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MedStar Union Memorial does first-of-its-kind surgery to fix boy's club hand

Doctors at MedStar Union Memorial Hospital have performed an innovative surgery where they used bones, a joint and a growth plates from a child's foot to fix deformities in his hand and arm.

Dr. Ryan Katz and James Higgins from the Curtis National Hand Center at Union Memorial Hospital said the surgery is the first of its kind performed in the United States.


The patient, Lal Ding, suffered from a condition called radial club hand that caused him to have a significantly shortened forearm, a hand that bent toward his wrist and without a thumb.

The doctors believe the three-stage procedure will give Ding better function and is less likely than more traditional treatments of the disorder to prevent his forearm from growing or result in recurrence of the deformity.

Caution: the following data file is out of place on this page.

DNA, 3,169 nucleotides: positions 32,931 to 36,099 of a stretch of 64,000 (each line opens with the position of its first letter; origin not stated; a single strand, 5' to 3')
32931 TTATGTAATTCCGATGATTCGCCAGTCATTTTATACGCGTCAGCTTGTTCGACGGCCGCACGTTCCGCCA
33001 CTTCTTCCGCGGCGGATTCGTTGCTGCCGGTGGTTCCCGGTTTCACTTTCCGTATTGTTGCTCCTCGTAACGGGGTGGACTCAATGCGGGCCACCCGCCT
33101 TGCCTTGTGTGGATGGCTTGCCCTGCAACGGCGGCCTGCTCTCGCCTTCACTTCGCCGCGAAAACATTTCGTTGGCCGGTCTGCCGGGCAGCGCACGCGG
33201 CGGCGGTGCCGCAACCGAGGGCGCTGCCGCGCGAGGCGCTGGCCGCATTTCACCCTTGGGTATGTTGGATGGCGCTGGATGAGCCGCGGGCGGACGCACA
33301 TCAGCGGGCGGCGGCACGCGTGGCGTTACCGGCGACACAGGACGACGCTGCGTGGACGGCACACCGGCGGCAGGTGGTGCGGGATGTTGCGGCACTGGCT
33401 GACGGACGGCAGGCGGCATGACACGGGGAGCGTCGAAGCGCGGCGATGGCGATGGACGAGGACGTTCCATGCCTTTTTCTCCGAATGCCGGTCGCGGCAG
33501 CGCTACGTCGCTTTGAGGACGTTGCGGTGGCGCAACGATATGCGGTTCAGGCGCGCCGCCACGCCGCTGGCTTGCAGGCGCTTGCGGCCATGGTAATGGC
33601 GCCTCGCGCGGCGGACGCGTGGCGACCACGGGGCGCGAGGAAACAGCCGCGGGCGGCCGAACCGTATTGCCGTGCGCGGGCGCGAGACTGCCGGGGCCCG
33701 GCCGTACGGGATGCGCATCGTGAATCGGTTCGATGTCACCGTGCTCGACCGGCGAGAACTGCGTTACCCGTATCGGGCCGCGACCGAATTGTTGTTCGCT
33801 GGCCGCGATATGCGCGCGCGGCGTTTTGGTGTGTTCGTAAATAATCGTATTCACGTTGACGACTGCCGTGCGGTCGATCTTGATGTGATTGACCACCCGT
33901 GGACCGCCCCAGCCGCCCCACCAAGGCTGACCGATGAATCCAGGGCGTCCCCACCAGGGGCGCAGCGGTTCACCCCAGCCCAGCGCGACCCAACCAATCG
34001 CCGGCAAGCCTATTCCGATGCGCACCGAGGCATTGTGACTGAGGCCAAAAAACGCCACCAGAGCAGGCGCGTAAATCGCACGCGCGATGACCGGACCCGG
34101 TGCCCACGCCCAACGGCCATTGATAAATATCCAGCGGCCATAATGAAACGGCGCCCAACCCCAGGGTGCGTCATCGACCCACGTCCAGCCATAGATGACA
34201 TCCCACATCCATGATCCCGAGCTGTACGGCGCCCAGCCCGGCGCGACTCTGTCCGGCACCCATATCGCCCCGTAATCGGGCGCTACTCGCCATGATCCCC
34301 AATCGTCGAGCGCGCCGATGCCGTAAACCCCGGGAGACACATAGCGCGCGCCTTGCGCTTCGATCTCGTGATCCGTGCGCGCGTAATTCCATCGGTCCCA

Traditional treatments involve surgically putting the hand and arm in a straighter position.

Ding's arm has grown nearly two inches in length and is straighter since the surgery was completed in September.

Dr. Simo Vilkke, a Finnish microsurgeon and architect of the new technique, helped on key parts of the surgery. The classic Vilkki procedure has previously been done in the United States. The MedStar case was a unique modification of the procedure and involved placing the toe on the hypoplastic radius rather than the ulna, enabling doctors to give the child a two-bone forearm. The ulna is one of two bones that give structure to the forearm. The hypoplastic radius is the other bone that makes up the forearm.